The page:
On Valentine’s Day of all days, it’s important to remember that romance isn’t always sweet. Sometimes it’s forced and sad and just plain creepy. Here are my choices for the worst TV couples right now.
10. Mindy & Danny (The Mindy Project)
A large amount of episodes seem to revolve around them fundamentally not working and yet they’ve just kept letting things slide and now we’re stuck watching him constantly trying to convince her to put her career on hold to have another baby.
9. Noah & Alison (The Affair)
When will they put each other (and the viewers) out of their misery and just go their separate ways? They do not like being together.
8. Schmidt & Cece (New Girl)
They have their cute moments, but the overall writing of this courtship has been clunky to say the least. When they became engaged, it felt less like Schmidt stepping up to the plate and maturing and more like Cece letting go of her standards.
7. Liz & Tom (The Blacklist)
Tom’s redemption arc was just barely effective enough for me to be on board with them casually sleeping together, but now he’s lobbying hard for getting married and raising a baby together and that’s a bridge too far.
6. Sheldon & Amy (The Big Bang Theory)
This is a prime example of the unfortunate sitcom idea that everything in a relationship is fine as long as the woman sasses back sometimes.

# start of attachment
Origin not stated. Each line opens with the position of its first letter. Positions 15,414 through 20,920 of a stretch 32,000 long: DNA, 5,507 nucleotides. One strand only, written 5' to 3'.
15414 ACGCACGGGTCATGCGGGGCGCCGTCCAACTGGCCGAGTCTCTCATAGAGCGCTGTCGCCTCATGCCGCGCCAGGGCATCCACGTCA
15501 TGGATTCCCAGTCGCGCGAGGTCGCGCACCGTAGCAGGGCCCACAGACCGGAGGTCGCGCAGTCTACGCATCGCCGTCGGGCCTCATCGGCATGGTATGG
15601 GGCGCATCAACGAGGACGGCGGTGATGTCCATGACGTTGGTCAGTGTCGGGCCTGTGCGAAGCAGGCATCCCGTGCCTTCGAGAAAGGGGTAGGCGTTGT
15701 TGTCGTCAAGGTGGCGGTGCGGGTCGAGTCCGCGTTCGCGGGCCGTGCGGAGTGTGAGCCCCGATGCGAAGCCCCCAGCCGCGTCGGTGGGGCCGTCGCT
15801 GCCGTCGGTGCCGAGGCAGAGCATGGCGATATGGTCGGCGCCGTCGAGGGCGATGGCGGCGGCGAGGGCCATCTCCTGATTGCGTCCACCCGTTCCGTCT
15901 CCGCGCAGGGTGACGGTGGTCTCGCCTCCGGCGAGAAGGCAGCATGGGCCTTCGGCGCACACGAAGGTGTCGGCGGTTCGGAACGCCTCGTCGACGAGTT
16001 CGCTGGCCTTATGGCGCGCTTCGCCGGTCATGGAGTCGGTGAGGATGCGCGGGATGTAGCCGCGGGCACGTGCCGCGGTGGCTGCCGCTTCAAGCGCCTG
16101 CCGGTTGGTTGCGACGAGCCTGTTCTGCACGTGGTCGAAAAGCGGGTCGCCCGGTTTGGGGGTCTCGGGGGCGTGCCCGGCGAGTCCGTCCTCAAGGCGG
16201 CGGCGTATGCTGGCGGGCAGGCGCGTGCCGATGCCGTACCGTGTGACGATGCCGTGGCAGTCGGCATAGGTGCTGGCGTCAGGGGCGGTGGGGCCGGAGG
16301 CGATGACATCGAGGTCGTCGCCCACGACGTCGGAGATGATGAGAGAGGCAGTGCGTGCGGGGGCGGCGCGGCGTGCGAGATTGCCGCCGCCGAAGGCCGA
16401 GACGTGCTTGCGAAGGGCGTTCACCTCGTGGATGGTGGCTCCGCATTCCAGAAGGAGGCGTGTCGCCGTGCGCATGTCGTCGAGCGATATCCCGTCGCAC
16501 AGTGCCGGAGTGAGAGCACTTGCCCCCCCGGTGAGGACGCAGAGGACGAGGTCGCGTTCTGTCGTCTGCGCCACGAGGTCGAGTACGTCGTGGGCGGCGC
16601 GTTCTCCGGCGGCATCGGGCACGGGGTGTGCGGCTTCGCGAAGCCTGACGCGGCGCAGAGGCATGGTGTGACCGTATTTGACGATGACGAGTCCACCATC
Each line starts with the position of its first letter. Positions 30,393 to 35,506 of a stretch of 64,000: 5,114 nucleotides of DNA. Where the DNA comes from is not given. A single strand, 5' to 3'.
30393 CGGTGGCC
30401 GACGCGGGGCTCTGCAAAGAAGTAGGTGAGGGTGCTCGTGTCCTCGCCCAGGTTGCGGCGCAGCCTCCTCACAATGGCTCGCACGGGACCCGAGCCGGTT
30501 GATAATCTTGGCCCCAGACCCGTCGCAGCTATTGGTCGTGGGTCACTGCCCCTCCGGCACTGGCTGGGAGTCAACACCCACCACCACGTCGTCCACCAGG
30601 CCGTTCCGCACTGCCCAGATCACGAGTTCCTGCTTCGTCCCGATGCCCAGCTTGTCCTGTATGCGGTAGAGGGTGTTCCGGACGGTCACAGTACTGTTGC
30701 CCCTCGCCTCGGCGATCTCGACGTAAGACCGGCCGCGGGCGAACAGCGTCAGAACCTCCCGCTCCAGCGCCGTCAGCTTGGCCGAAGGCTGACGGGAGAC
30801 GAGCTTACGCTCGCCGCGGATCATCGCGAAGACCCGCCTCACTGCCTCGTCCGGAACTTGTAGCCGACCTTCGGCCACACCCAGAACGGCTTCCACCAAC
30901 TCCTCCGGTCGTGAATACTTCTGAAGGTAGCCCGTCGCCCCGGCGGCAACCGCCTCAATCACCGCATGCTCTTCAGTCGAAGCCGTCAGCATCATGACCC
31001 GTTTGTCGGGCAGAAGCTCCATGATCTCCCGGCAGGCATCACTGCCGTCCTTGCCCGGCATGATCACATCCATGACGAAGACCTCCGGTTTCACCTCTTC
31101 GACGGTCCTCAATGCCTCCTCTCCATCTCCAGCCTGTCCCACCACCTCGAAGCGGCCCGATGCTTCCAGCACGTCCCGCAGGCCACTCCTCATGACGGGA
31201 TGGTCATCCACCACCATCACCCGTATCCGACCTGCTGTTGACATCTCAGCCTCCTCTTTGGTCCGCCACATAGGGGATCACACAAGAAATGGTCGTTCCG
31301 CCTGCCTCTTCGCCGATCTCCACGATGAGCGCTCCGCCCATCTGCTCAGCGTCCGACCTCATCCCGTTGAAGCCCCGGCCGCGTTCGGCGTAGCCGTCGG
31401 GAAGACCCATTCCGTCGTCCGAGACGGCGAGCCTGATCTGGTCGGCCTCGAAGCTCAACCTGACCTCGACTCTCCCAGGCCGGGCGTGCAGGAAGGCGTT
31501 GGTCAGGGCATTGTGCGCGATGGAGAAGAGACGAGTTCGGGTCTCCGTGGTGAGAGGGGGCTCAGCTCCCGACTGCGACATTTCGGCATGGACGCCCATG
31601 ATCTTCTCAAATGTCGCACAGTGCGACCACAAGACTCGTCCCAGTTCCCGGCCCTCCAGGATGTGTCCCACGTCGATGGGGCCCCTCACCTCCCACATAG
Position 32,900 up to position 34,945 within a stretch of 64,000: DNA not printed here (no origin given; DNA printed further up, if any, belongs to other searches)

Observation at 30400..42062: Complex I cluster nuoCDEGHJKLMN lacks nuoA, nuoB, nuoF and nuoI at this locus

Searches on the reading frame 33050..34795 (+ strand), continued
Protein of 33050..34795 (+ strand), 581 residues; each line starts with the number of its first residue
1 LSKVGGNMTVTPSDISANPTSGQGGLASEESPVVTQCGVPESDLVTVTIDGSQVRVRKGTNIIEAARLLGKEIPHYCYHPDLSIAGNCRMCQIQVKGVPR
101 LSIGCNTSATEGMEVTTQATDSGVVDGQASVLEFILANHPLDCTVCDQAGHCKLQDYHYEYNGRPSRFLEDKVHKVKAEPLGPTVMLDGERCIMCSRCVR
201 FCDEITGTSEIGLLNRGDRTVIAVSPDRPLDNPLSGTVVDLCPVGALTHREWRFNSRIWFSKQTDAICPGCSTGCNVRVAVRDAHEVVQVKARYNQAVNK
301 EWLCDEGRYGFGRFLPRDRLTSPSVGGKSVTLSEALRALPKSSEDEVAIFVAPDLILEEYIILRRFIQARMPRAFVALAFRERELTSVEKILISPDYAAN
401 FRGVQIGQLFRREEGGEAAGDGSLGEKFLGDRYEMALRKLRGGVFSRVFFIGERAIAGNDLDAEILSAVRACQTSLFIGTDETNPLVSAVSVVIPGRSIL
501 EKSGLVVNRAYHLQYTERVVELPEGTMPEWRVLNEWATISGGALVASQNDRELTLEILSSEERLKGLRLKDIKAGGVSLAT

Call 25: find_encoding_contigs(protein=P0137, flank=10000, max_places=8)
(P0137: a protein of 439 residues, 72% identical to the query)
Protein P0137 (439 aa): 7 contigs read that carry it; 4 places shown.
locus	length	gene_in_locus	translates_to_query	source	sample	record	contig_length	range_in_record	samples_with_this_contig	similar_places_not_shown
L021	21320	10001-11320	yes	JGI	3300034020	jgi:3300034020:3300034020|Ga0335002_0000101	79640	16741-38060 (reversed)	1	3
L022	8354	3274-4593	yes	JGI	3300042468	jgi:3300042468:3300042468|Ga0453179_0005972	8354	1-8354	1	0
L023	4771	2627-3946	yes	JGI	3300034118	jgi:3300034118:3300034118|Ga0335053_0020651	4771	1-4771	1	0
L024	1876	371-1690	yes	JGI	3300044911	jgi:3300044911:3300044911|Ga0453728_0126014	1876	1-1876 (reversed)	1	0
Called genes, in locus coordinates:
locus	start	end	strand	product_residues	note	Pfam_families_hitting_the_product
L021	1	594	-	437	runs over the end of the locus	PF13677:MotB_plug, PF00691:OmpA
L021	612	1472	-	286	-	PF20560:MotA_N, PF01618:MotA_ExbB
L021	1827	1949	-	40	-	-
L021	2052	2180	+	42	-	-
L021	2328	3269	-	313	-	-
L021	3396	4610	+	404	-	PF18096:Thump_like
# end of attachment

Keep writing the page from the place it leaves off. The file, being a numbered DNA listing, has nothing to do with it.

5. Gloria & Jay (Modern Family)
See above, but add racism to it.
4. Rayna & Deacon (Nashville)
Deacon’s jealous, controlling nature is so disgusting that he said Rayna’s label being in jeopardy was a good thing as long as it meant not spending more time around a guy she has no interest in anyway. Dude.
3. Penny & Leonard (The Big Bang Theory)
They don’t have anything in common or seem like they like each other and yet they power through.
2. Castle & Beckett (Castle)
The whole show is based around him acting childish and getting in the way of her job and her finding it endlessly endearing.
1. Howard & Bernadette (The Big Bang Theory)
Howard and Bernadette are so retrograde they’d be at home on a 1950s sitcom if it weren’t for the fact that Howard is playing video games, rather than drinking beer with the boys, when they exchange eye-rolling dialogue about when he’s going to do the dishes.